• Barnabas Arts Centre,
  • The Gate,
  • Wales for Peace/Temple of Peace at Wales Centre for International Affairs (WCIA),

Strategic Partners:

  • Film Hub Wales
  • Race Council Cymru (RCC)
  • Ffilm Cymru Wales
  • Jicho Communicative (Zanzibar)
  • Tuwatch Sinema (Kenya)
  • Dagos
  • Made In Roath
  • Hub Cymru Africa

£5380 total project cost, £2200 Film Hub support

What worked:

  • 375 people from different communities in Wales attended African film events across 6 locations
  • All 7 screenings offered Q&As or enhanced activity
  • Communications training was offered to 3 volunteers, who used this knowledge to deliver events
  • 100% of audience members rated the experience as very good (the highest possible rating)
  • New evaluation methods were used, resulting in digital feedback from audiences that can be used to promote the festival
  • 87% of audiences were new to the venues and 100% would visit again 28% of the audiences were from BAMER communities

What has been difficult:

  • Planning one of the proposed screenings at Parc End Prison, Bridgend, was challenging within the time frame but delivery is planned for the future.

What you would do differently if you did it again:

  • The film club has allowed Watch Africa to reach new audiences and the screenings have been well received with great feedback. One thing that they weren’t able to utilise efficiently is local connections that would have reached more people. By overcoming challenges of capacity, distance and means of communication, they would have been able to reach more people. They hope that to be able to continue and develop these film clubs and learn from initial experience. Watch Africa would also like to explore the aspect of food and film more. Some audiences expected food to be provided on the day and they believe doing so will provide a holistic experience.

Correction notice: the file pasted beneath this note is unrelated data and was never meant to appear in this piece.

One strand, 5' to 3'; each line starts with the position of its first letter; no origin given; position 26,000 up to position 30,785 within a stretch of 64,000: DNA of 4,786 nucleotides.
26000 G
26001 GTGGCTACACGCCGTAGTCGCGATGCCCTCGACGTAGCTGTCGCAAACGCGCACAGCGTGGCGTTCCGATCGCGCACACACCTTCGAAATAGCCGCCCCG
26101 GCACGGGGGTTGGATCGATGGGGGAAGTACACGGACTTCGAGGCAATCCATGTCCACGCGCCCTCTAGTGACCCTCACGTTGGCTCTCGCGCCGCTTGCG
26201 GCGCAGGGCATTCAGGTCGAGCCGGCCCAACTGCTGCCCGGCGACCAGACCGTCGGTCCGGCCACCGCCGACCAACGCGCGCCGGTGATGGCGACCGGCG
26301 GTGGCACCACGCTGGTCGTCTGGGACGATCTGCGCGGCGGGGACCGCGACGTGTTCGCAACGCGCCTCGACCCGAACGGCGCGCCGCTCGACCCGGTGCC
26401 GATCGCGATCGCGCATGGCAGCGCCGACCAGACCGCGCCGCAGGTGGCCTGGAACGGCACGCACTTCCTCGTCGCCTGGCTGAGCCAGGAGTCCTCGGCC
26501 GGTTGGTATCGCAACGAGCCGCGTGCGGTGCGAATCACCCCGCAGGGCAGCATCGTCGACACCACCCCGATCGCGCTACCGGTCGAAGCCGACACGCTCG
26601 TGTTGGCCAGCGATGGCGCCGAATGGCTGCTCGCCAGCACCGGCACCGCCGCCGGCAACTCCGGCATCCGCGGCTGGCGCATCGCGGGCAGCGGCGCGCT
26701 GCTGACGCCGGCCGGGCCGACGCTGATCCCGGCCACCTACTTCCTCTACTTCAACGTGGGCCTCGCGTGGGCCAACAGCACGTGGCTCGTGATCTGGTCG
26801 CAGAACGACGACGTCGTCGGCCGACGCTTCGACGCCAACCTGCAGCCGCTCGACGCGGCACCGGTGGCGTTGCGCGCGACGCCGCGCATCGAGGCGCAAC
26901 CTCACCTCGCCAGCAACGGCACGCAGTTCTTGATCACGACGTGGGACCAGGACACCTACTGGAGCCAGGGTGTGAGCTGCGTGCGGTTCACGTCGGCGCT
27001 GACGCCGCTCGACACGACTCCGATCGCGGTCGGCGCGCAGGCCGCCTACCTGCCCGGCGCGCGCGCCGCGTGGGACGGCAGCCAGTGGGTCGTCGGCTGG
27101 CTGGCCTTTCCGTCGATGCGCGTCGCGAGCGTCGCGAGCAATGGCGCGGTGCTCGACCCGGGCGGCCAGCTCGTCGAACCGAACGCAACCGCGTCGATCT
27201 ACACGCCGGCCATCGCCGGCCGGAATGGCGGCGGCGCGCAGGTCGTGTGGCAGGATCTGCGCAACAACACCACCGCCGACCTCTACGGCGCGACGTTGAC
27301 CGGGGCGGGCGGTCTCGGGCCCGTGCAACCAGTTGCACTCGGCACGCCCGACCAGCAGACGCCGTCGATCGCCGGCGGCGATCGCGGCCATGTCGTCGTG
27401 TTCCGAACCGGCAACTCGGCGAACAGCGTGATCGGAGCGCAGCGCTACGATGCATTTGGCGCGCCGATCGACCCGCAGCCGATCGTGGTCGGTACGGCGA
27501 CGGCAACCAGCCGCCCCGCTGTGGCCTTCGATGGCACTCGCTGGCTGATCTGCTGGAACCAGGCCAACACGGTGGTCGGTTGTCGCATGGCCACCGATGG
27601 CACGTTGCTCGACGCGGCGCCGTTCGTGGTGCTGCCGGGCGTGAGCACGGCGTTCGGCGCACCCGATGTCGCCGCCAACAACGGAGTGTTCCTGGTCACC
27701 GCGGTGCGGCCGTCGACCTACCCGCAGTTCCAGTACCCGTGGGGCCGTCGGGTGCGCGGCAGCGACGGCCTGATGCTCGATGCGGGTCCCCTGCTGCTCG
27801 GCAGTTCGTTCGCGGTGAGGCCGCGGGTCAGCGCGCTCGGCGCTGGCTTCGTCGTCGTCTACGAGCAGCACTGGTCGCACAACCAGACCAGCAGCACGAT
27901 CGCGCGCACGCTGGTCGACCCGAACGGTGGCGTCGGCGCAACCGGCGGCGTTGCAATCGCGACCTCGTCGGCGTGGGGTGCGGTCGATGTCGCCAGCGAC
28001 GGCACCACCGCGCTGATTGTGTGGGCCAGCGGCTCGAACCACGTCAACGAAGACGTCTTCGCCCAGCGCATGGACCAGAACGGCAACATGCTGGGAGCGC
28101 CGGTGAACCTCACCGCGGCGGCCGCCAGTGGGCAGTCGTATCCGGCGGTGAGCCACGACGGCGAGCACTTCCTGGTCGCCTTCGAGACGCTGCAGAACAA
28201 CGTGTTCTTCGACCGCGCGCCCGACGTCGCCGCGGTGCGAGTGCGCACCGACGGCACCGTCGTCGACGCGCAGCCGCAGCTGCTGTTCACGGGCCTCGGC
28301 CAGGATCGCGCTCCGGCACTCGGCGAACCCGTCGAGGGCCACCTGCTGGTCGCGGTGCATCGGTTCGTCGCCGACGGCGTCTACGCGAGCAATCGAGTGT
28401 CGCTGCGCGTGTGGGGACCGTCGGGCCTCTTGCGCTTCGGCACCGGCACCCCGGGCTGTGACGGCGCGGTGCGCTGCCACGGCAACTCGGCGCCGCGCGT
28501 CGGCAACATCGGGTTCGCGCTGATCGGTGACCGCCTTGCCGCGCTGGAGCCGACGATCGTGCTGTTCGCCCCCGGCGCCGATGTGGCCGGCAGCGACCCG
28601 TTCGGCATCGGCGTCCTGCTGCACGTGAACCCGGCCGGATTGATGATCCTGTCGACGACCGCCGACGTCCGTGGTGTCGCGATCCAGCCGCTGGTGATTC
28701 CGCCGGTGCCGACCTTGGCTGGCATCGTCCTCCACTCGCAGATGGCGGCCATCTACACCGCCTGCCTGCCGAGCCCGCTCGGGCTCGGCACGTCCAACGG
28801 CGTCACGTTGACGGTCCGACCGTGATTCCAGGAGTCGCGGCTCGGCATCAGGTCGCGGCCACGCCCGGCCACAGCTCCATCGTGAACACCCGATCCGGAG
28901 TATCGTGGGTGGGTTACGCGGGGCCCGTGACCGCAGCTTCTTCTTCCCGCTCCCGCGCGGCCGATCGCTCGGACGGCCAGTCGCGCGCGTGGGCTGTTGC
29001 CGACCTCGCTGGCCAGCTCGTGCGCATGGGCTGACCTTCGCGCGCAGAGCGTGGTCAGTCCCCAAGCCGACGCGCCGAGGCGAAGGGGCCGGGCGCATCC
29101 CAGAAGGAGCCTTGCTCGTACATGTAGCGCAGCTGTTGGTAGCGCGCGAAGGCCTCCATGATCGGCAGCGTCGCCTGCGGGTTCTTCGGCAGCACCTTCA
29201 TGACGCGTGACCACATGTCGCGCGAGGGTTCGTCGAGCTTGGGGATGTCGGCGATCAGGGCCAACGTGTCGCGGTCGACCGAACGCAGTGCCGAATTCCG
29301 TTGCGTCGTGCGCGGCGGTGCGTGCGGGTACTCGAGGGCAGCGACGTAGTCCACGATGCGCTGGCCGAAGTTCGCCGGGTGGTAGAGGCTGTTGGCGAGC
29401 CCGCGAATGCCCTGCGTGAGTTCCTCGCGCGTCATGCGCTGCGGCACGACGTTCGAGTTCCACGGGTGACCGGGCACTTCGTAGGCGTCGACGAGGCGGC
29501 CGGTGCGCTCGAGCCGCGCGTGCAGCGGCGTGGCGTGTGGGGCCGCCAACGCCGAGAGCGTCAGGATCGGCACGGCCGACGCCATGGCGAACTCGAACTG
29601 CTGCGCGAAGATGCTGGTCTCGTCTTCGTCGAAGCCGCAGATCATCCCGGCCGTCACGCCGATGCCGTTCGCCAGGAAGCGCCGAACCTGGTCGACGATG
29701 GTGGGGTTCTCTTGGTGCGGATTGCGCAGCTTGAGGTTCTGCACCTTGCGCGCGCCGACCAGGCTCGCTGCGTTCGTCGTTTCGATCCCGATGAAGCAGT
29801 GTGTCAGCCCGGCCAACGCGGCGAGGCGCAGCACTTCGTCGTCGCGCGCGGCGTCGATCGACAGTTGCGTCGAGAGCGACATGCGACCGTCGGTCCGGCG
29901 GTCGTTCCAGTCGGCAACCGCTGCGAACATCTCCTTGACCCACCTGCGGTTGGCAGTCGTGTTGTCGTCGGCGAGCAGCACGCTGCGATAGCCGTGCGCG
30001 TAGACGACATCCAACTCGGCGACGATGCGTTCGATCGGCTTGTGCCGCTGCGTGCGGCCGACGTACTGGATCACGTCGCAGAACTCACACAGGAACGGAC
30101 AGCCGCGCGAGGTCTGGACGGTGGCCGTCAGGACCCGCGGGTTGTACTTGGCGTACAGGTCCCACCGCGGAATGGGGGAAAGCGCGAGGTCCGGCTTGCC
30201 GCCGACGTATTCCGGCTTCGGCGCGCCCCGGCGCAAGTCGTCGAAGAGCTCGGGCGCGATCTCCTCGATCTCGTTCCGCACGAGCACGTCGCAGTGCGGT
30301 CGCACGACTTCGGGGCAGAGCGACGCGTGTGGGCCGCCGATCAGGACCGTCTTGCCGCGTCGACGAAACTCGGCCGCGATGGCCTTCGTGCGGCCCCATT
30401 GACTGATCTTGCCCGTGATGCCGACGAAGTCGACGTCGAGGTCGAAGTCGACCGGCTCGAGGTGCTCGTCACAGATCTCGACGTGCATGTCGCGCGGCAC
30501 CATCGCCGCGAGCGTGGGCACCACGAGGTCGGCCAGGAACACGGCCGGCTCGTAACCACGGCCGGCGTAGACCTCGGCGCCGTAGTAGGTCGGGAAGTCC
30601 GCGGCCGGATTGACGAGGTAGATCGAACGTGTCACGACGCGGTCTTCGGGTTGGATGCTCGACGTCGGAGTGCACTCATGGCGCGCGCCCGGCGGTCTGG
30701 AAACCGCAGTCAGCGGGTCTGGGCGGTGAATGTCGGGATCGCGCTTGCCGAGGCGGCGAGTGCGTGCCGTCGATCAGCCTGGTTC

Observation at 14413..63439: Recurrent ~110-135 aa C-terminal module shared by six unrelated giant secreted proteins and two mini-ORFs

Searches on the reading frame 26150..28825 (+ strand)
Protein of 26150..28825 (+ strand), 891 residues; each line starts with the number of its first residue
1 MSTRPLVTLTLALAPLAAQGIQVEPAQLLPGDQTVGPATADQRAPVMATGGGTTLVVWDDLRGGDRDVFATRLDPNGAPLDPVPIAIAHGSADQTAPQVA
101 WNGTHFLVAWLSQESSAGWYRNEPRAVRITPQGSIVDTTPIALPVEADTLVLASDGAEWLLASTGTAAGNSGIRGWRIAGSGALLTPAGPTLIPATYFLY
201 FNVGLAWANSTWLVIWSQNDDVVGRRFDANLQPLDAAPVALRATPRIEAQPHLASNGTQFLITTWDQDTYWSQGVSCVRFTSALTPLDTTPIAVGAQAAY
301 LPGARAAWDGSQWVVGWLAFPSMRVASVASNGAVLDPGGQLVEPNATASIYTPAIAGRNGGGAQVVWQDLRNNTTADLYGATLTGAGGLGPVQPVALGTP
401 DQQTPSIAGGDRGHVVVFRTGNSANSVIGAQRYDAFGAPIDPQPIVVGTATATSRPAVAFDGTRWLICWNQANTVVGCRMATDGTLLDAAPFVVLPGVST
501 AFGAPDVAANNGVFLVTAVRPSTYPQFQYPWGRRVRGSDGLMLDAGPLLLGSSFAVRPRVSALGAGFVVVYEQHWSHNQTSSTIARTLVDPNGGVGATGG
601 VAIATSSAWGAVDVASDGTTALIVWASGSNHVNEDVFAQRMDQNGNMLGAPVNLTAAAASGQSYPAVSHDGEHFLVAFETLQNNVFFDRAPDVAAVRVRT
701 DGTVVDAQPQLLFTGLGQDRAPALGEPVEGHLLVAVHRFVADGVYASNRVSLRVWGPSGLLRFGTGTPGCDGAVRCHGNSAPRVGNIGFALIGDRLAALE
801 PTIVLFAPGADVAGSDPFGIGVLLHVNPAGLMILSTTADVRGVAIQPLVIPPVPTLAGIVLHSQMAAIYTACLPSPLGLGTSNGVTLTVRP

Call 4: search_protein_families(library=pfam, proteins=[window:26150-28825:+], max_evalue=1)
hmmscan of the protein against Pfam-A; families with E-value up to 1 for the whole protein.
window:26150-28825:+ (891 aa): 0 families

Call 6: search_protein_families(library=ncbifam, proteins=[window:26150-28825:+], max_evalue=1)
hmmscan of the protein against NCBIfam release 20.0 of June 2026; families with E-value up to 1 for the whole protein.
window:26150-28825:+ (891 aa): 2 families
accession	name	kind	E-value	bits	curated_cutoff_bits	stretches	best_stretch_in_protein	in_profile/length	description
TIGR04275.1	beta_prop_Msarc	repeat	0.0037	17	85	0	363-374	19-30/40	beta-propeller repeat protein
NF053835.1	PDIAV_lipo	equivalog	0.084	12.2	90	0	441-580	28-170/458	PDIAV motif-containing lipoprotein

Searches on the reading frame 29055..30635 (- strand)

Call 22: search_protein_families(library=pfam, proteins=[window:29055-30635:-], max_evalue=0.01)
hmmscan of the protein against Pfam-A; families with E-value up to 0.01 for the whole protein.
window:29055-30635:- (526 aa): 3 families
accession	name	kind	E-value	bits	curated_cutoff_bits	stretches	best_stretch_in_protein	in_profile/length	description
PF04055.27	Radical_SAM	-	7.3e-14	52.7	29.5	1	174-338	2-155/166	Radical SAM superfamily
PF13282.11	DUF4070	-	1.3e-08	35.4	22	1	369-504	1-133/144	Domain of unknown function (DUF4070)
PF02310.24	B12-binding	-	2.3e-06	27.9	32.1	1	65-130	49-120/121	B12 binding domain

What audiences said:

  • ‘Inspiring, Informative and Uplifting’ – Burkinabe is Rising
  • ‘Inspiring, Thought Provoking, gave me more hope for the future of Zimbabwe’
  • ‘Very emotive and moving. Very artistic and hard hitting. Beautifully shot and thought provoking’ – I am Not a Witch
  • ‘Extremely Insightful, wonderful to have some context + listen to different angles/observations’ – I am Not a Witch
  • ‘Really proud to have a event like this in Newport’ – Burkinabe is Rising
  • ‘Very thought provoking and uplifting’ – Burkinabe is Rising
  • ‘Very artistic film & powerful, addressing worldwide & political views’. – I Am Not a Witch

What professionals, press and partners said:

  • ‘We would love to continue to develop cross-cultural screenings with audiences in Wales’ – Dave, owner of Dagos.
  • Opportunity to learn about Film – how it works – and about programmes & pathways
  • Opportunity to hear speakers and then talk to them in person
  • Q & A from ‘inspirational woman and role model’
  • Interesting to know we have Black films & directors
  • Diversity of audience
  • More invites to similar events